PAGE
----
Mucin, a major protein component in mucus, plays a critical role in mucosal innate defense by providing a
physical barrier and trapping pathogens for mucociliary clearance. If uncontrolled, excessive mucin production
overwhelms mucociliary clearance and causes conductive hearing loss in otitis media (OM) and mucus
obstruction in lung infections. Therefore, mucin production must be tightly regulated. However, the molecular
mechanisms underlying the tight regulation of mucin remain largely unknown.
Otitis media (OM) is the most common childhood bacterial infection and the leading cause of conductive
hearing loss. It remains a major health problem and a substantial socioeconomic burden. S. pneumoniae, Sp,
represents a major gram-positive bacterial pathogen for OM. Currently available Sp vaccines have a limited
impact on OM. Moreover, inappropriate antibiotic use increased antibiotic-resistance. There is an urgent need
for developing innovative non-antibiotic therapeutic agent for suppressing mucus overproduction. Our long-term
goal is to elucidate the molecular mechanisms underlying OM pathogenesis and identify novel therapeutic
targets. In contrast to the relatively well-known toll-like receptor (TLR)-dependent mechanisms by which Sp and
pneumolysin (PLY – a key virulence factor produced by virtually all clinical Sp isolates) induce host mucosal
immune response, the TLR-independent mechanisms including the key regulators remain largely unclear.
Adenosine 5’-monophosphate-activated protein kinase a1 (AMPKa1) has emerged as a master regulator of host
energy homeostasis. Its role in infectious diseases, in particular in the host mucosal innate defense response,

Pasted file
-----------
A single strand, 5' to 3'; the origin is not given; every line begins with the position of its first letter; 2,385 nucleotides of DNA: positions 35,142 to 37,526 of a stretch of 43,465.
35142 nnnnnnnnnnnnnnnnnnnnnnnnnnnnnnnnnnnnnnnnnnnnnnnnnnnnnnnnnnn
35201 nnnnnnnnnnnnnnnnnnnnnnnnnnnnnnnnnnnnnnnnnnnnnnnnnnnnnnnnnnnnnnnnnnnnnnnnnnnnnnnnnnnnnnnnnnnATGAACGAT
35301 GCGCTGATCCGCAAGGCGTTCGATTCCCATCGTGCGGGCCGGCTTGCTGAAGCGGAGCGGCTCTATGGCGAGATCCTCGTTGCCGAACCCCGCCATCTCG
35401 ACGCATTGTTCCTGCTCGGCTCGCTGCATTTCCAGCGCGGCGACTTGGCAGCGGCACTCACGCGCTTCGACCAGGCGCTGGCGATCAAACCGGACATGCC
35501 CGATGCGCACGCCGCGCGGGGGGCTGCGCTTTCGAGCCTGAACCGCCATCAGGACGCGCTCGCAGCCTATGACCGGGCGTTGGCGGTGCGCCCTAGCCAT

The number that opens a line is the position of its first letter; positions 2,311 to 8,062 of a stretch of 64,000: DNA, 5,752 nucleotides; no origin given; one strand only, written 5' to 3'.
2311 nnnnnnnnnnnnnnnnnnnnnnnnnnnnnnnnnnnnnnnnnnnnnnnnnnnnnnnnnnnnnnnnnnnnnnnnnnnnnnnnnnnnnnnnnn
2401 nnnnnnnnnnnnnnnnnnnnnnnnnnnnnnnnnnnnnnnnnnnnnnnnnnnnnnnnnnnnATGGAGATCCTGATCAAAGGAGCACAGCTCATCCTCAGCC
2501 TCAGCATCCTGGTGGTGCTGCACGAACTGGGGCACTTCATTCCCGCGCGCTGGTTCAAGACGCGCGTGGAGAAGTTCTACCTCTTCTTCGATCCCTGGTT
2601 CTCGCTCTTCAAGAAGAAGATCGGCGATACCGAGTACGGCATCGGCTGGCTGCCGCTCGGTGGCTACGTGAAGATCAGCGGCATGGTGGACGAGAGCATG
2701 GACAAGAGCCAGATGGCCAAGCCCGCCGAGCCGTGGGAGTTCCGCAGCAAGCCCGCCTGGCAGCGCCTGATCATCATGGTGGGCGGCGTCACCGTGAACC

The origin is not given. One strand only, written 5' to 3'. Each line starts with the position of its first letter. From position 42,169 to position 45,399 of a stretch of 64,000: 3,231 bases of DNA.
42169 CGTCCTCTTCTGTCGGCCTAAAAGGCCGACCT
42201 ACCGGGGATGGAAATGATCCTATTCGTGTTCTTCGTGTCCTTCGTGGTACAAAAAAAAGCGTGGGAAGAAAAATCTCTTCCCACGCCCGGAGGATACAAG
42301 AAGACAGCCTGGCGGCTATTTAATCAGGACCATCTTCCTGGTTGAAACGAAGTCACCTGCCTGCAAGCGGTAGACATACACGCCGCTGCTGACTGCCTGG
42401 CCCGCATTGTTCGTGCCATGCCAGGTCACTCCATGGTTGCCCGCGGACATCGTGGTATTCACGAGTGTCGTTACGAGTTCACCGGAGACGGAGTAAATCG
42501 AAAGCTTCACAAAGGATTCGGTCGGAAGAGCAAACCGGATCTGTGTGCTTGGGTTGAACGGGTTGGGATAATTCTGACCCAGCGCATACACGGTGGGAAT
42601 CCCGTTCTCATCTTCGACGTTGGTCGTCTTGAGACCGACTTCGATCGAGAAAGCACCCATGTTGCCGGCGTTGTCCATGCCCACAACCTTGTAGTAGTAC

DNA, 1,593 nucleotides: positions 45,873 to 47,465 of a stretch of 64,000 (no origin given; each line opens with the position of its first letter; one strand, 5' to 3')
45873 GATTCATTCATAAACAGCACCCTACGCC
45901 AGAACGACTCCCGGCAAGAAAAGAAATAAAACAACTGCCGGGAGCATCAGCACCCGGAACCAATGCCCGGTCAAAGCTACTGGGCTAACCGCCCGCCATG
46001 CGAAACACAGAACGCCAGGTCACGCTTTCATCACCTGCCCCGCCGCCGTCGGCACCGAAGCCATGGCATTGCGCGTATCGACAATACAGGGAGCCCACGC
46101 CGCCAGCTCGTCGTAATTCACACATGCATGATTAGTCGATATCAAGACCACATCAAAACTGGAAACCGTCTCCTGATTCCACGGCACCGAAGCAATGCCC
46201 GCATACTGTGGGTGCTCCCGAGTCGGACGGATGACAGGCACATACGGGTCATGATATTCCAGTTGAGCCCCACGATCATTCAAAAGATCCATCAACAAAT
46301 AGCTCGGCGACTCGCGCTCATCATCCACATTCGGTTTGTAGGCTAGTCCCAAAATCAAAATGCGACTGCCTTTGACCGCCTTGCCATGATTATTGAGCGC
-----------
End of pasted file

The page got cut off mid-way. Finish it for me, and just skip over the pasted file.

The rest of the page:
e.g. mucus production, remains largely unclear. Our encouraging preliminary data suggest that Sp and PLY may
up-regulate mucin MUC5AC and MUC5B via activation of AMPKa1 in a TLR2/4-independent manner in the
middle ear and airway epithelial cells in vitro and in the mouse models of both acute and chronic OM.
Interestingly, Sp and PLY may activate AMPKa1 by inducing novel non-traditional (protein degradation-
independent) ubiquitination of AMPKa1 likely via downregulating a key deubiquitinase CYLD. Together, these
exciting preliminary data have thus provided a solid foundation for us to hypothesize that  AMPKa1 acts as a
key regulator for Sp-induced up-regulation of MUC5AC and MUC5B via TLR-independent signaling; 
Activation of AMPKa1 by interplay between polyubiquitination and phosphorylation plays a critical role in Sp-
induced up-regulation of MUC5AC and MUC5B (hypothesis). To test our hypothesis, we will pursue two specific
aims to determine (Aim 1) the role of AMPKa1 in OM pathogenesis in both AOM and COM; and (Aim 2) how
Sp activates AMPKa1. These studies will significantly advance our understanding of the key regulators including
AMPK in TLR-independent host mucosal innate defense in bacterial infections and lead to the identification of
novel therapeutic targets for controlling mucus overproduction. Our AMPK signaling studies may also help
understand molecular mechanisms of other AMPK-related diseases (Significance and Impact).